A new building at Juneau International Airport is the result of an old project.
The skeleton of a sand and chemical storage building and fueling station is in place and the $10 million building could be completed by the end of this year, said airport manager Patty Wahto.
“That actually started last fall, and that is the sand, chemical and fueling station that we got special funding for at the end of last summer,” Wahto said. “On the runway, we use sand and chemicals for deicing and right now they sit in an open shed-style building. We’re in need of a building that will help keep it dry.”
The sand and chemical building will be about 21,700 square feet, and the fueling station will be a canopy structure similar to a gas station.
“This is a critical piece of infrastructure for the airport’s winter operations,” said airport architect Catherine Fritz.
She said 93.75 percent of the project will come from special federal funding secured last year, and the building is part of the same project that resulted in the snow removal equipment building that opened last spring. The remaining 6.25 percent — about $625,000 — will come from local funding. Local sources include passenger facility charges, 2012 obligation bond funds and local sales tax depending on the project.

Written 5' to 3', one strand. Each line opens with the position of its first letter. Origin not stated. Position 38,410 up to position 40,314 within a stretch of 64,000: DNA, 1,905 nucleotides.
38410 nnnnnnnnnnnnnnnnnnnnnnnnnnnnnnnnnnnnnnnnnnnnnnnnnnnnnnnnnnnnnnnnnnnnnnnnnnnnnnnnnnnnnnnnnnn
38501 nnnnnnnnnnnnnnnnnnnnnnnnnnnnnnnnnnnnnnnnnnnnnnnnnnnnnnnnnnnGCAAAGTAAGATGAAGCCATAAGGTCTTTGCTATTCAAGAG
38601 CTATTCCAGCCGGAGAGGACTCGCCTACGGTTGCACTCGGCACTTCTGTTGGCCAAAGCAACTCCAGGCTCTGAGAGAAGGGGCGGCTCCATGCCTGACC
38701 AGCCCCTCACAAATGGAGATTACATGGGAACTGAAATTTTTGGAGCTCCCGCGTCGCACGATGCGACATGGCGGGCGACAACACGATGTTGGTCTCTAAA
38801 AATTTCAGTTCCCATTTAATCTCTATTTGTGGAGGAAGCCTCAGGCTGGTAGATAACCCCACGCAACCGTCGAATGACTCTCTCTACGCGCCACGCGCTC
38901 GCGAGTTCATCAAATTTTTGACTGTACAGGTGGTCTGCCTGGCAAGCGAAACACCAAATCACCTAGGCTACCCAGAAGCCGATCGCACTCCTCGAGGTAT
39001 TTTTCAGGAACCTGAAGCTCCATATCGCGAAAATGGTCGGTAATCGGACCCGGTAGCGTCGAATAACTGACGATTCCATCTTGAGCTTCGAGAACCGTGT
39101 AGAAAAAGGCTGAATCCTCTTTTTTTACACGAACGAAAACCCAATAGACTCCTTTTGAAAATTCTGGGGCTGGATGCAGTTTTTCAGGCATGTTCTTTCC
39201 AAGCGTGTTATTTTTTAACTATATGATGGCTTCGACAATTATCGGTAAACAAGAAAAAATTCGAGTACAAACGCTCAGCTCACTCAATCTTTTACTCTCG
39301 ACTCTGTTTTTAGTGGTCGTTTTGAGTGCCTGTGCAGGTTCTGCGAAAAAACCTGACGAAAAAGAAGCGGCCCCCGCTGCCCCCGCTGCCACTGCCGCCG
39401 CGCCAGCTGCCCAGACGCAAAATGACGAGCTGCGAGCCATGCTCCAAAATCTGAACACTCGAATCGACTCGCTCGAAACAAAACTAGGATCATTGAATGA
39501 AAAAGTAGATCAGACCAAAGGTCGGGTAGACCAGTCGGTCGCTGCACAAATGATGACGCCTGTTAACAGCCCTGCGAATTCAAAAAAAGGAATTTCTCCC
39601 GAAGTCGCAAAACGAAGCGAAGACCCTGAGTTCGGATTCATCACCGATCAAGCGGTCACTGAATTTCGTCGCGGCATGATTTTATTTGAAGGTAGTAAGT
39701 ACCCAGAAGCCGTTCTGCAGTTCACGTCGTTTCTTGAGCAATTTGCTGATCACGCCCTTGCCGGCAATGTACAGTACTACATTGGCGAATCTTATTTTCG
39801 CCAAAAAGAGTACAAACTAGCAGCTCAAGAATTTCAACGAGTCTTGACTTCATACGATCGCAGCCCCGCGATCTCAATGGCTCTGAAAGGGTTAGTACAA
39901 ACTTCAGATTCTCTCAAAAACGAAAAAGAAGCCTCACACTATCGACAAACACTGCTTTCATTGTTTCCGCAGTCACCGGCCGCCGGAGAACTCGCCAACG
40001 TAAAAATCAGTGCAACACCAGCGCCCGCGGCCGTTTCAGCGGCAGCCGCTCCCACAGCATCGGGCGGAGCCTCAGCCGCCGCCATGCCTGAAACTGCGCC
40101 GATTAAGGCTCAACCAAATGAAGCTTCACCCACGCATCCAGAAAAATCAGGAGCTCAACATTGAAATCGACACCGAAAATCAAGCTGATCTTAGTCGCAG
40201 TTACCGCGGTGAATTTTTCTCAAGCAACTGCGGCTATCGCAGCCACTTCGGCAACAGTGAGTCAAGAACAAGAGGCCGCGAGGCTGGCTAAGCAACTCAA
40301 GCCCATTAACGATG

“Once it’s done, we’ll be able to relocate all of our sand and chemicals and eventually bring the old building down,” Wahto said.
It’s not the only ongoing project folks can expect at the airport this year.
Wahto said people may have already seen the batch plant — equipment that combines ingredients to form concrete — that will help with asphalt work that has an anticipated end of July completion date.
The work will happen at the parts of the airport, on both the east and west ends, used for aircraft circulation, parking and tie downs.
The asphalt work is expected to cost about $9 million and be eligible for federal funding at the 93.75 percent level. That would leave about $562,50o to come from local funds.
A rebuild of the airport’s north terminal and a taxiway rehabilitation could both start to make some progress later in the summer, too.
“What we’re looking at for the terminal is we’re looking at a $22 million project,” Wahto said.
About 70 percent of the project will be eligible for federal participation at the 93.5 percent level, and other revenue sources for the project include passenger fees and funding from a 2012 general obligation bond.
Wahto said bond interest and efforts to increase eligibility for federal money makes it difficult to pin point exactly how funding for the project breaks down, but from federal sources about $6 million would come from local sources.
“We’re putting together the details of a financing plan on that right now,” Fritz said.
Work is expected to start soon.
“You’ll see some kind of mini phases as we get into the pre-construction,” Wahto said. “We’re hoping to go out to bid late summer thereabouts, and hopefully start some demolition. We’re looking at October November time frame.”
• Contact reporter Ben Hohenstatt at (907)523-2243 or firstname.lastname@example.org. Follow him on Twitter at @BenHohenstatt.